A pulmonary embolism response team (PERT) approach: initial experience from the Cleveland Clinic.
J Thromb Thrombolysis. 2018 Aug;46(2):186-192
Authors: Mahar JH, Haddadin I, Sadana D, Gadre A, Evans N, Hornacek D, Mahlay NF, Gomes M, Joseph D, Serhal M, Tong MZ, Bauer SR, Militello M, Silver B, Shishehbor M, Bartholomew JR, Heresi GA
Management of intermediate and high risk acute pulmonary embolism (PE) is challenging. The role of multidisciplinary teams for the care of these patients is emerging. Herein, we report our experience with a pulmonary embolism response team (PERT). We conducted a retrospective chart review on all patients admitted to the Cleveland Clinic main campus who required activation of the (PERT) from October 1, 2014 to September 1, 2016. We extracted data pertaining to clinical presentation, bleeding complications, and pre- and post-discharge imaging. Patients were classified as low, intermediate or high risk PE. Descriptive and continuous variables were collected and analyzed. There were 134 PERT activations. PE was confirmed by CT-PA in 118 patients. Fifteen (13%) patients were classified as low risk, 80 (68%) intermediate risk PE and 23 (19%) high risk PE. Fourteen (12%) patients were treated with catheter directed rtPA, 6 (5%) received full dose (100 mg rtPA), 16 (13%) received systemic half-dose (50 mg rtPA), 6 (5%) underwent a surgical embolectomy and 4 (3%) underwent mechanical thrombectomy. 65 (55%) patients received anticoagulation only, and 8 (7%) patients were managed conservatively without any anticoagulation or advanced therapy. 11 (9%) patients died while during the hospitalization. Fourteen patients had major bleeding events. There were no bleeding events among patients who received systemic low dose or full dose rtPA. A multidisciplinary approach to cases of intermediate risk and high risk PE can be implemented successfully. We saw a relatively low rate of bleeding events with use of rtPA.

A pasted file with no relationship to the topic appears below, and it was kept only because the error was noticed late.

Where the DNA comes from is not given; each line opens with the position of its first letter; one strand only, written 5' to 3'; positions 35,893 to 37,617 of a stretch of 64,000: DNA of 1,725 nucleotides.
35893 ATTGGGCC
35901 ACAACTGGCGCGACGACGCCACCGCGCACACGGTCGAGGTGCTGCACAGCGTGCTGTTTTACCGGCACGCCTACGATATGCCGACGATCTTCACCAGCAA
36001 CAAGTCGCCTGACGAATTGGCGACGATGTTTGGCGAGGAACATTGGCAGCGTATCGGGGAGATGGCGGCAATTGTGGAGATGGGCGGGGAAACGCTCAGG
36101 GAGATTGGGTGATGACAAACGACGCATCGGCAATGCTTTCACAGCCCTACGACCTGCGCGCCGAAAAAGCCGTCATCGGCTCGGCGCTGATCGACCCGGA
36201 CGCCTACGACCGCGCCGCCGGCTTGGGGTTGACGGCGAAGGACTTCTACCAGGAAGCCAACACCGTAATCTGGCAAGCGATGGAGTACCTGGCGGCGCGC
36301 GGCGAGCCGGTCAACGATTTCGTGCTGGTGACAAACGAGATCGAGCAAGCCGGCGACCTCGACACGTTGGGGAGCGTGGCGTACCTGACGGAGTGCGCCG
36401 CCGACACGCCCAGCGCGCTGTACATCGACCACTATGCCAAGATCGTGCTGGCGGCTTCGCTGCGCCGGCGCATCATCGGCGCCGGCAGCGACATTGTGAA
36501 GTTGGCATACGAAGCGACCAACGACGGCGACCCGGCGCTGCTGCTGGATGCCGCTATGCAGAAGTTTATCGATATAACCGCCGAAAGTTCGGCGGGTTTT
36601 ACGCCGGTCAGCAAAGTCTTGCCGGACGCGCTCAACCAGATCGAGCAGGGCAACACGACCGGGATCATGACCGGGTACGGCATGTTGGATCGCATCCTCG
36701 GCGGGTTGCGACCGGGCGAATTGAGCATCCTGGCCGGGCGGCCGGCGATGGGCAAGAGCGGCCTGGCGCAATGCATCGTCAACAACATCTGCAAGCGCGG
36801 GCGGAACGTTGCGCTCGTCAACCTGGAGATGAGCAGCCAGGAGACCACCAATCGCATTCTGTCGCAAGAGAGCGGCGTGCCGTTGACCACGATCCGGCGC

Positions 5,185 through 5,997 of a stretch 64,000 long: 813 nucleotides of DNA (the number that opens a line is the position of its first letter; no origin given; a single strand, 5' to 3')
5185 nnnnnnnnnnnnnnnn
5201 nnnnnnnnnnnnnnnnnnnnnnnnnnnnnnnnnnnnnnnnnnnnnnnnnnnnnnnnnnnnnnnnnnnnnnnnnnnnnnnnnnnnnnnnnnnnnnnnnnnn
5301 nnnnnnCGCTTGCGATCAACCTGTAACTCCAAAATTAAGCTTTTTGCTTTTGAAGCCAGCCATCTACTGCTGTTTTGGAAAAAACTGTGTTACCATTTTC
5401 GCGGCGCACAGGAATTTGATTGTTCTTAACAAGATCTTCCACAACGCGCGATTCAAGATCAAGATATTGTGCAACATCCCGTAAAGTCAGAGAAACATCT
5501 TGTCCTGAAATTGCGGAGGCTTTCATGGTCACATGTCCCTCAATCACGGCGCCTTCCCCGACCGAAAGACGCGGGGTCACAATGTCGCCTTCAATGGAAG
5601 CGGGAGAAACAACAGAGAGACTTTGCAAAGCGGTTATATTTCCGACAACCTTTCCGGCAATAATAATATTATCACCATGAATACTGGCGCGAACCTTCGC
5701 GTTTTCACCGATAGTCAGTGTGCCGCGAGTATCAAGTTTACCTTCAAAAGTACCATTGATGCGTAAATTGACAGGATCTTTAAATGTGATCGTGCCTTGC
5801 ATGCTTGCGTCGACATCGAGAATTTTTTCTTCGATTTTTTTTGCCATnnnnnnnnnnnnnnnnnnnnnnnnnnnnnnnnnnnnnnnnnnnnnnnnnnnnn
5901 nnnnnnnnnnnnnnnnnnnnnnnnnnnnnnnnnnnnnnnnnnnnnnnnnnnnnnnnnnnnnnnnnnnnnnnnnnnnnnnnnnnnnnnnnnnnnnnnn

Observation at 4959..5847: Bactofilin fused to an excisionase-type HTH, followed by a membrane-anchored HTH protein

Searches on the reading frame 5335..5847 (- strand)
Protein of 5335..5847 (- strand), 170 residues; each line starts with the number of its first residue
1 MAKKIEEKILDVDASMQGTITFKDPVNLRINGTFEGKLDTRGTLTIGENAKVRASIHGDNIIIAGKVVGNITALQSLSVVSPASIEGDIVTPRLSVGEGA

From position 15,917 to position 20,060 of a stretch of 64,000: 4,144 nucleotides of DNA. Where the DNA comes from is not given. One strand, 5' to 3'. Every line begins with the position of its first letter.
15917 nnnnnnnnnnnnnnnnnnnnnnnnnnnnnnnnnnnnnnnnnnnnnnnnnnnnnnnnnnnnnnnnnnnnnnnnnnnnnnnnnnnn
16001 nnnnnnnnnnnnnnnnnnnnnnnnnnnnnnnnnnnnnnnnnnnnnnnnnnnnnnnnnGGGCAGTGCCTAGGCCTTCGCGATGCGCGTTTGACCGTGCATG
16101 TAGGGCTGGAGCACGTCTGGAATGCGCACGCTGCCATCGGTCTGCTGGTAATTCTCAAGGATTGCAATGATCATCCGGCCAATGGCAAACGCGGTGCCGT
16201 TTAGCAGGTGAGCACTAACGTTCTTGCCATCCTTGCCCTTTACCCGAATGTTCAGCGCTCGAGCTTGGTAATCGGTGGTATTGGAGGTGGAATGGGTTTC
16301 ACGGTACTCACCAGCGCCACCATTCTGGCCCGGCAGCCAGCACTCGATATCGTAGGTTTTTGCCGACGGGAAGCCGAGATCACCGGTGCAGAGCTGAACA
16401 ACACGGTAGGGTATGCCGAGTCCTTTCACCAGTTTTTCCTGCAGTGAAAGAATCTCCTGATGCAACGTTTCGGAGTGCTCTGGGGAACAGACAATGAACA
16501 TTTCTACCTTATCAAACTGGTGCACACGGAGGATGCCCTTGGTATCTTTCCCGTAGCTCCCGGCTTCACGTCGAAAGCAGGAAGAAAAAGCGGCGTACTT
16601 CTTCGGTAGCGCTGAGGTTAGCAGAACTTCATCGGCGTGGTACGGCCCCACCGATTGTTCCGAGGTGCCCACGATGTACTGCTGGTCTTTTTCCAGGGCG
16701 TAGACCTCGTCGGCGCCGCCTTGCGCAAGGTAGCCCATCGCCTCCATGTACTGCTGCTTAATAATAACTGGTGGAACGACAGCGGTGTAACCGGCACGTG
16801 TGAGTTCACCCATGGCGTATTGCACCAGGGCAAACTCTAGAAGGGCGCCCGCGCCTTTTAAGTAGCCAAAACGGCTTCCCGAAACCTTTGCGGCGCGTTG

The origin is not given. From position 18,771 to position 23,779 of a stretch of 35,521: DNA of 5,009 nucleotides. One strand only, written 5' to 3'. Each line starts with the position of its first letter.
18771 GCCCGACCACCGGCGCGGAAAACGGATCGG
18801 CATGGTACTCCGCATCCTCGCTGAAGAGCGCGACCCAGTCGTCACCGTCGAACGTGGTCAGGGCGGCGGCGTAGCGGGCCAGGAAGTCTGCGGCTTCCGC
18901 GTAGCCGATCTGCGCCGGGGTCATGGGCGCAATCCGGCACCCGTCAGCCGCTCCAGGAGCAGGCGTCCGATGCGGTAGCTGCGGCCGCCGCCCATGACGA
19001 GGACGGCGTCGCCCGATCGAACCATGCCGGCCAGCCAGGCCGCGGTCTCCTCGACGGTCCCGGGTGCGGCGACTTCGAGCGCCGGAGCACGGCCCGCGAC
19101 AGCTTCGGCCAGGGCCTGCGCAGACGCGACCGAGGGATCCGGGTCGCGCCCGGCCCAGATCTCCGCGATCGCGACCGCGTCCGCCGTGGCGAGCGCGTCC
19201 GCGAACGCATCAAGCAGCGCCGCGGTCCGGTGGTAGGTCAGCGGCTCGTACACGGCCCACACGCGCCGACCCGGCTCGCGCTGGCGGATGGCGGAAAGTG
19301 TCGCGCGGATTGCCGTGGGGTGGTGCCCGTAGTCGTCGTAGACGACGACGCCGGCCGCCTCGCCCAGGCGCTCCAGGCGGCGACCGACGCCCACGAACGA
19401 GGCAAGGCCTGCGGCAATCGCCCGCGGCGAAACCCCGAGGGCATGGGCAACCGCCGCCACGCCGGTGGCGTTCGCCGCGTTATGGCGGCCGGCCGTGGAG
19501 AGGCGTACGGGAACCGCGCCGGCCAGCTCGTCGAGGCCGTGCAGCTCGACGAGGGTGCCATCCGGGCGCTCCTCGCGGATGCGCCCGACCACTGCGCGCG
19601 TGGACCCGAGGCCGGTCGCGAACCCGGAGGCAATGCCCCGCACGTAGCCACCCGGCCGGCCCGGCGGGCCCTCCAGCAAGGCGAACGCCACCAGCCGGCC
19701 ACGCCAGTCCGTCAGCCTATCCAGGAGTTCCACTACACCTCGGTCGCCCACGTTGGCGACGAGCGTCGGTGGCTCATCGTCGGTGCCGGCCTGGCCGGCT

PMID: 29855780 [PubMed - indexed for MEDLINE]